#415 Long Stick Drawing
64x84 cm | Filler, oak panel
This work was made using a 5,2-meter long stick. The method is inspired by photos of Henri Matisse who sometimes used long sticks to draw with, both to be able to draw from the bed and to have oversight over large drawings while drawing. I, on the other hand, was instead of facilitating the drawing process, trying to make it physically harder to draw. Because one of the reasons why we sometimes admire children's drawings is that there is a gap between intention and ability which create tension in the drawing, and this method tries to set up the same conditions.
At the same time, the works deal with the crude and harsh nature of language. Signs and symbols always contain categories of meaning rather than the often subjective and specific statements we´re trying to express. It's like shooting mosquitos with cannons. No matter how hard we try to transmit a message to the receiver it always comes out distorted on the other end. And the growing contemporary use of emojis, symbols and predefined responses instead of letters and individually formulated sentences might be easy to use, but perhaps doesn't increase understanding in communication.
The star is a symbol of fame, an entity we might desire, or fantasies to be part of our interactions with others around us. The concept can be more complex than we think if we understand it as recognition. We all need to be recognised for what we are and what we achieve. So the distance between what we mean and what we say when we use this symbol can be great. But on the other hand, things we cannot understand we might better stay silent about, and using a symbol can be a way of speaking without really saying anything. And sometimes that's exactly what we want.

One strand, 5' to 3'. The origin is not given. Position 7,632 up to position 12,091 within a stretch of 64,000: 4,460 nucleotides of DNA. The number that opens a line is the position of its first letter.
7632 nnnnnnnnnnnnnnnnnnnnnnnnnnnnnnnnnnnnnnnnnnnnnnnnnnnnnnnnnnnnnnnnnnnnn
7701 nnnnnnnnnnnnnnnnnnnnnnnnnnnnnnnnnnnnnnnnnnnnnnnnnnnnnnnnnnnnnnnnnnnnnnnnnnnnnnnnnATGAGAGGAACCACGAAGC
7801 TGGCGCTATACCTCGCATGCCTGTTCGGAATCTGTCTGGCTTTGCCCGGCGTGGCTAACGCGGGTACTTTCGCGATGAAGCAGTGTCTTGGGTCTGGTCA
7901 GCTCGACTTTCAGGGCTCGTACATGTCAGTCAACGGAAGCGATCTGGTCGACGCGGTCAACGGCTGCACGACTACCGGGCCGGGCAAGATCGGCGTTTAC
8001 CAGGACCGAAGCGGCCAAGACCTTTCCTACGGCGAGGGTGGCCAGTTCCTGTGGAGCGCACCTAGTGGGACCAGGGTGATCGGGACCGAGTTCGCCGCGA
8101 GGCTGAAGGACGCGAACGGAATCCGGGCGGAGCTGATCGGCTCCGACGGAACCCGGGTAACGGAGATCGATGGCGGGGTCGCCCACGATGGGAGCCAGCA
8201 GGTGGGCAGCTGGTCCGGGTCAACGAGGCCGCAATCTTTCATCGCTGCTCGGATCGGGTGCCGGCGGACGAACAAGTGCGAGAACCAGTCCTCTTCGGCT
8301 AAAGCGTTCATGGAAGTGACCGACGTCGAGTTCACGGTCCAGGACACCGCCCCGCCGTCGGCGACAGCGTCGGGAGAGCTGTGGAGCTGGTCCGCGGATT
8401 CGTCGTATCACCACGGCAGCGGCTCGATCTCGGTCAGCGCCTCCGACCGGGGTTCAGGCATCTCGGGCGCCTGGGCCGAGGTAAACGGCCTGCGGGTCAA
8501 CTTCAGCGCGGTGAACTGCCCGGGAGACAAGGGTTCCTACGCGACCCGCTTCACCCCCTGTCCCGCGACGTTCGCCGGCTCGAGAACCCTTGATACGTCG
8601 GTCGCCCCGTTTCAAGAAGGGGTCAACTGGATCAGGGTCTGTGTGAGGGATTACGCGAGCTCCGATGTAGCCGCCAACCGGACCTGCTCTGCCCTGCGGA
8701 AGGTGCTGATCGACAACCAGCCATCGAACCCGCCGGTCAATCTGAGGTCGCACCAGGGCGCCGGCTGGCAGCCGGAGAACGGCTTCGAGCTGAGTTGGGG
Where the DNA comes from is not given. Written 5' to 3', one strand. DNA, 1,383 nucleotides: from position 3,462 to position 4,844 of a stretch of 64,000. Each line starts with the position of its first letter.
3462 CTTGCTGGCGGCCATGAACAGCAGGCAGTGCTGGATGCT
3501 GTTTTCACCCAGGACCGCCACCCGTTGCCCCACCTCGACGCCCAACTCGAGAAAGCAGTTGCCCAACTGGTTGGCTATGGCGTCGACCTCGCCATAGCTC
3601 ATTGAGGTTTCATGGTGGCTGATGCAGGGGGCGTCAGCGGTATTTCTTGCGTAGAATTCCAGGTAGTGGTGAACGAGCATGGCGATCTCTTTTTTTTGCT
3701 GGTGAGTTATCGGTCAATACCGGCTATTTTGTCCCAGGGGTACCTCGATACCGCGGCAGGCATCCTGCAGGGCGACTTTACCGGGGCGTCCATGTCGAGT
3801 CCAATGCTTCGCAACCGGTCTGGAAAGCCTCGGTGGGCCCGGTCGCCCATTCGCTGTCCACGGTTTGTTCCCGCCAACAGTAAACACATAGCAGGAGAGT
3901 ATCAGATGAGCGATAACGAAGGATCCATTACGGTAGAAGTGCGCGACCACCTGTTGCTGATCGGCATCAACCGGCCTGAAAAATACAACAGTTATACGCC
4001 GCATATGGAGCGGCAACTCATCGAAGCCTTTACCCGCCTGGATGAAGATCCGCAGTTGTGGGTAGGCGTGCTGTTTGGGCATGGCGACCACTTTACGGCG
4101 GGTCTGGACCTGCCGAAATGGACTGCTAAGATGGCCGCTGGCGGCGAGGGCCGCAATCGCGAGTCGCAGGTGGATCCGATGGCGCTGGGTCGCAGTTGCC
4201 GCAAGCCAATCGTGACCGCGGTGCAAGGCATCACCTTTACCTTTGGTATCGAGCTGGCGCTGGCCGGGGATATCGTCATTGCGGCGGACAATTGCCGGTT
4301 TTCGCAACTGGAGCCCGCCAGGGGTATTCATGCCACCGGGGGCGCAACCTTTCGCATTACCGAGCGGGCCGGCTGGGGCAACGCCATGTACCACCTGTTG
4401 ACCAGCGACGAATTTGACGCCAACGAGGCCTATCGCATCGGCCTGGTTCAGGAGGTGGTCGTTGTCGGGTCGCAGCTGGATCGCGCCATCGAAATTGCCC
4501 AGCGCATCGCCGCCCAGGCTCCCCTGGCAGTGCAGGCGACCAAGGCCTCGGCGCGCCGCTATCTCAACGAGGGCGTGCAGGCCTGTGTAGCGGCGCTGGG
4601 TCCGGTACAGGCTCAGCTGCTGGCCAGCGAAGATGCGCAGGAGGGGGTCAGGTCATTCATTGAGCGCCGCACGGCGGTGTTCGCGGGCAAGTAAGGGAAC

Res Ipsa is a compilation of works made by an act shaping the filler once it is prepared inside the frame. The works thus function as a recording device and give a statement of the event taking place while the filler was still wet.
Res Ipsa is Latin for "the thing itself" and is part of the juridical term "Res ipsa loquitur" (the thing speaks for itself), used when an injury or accident in itself clearly shows who is responsible, such as an instrument left inside a body after surgery.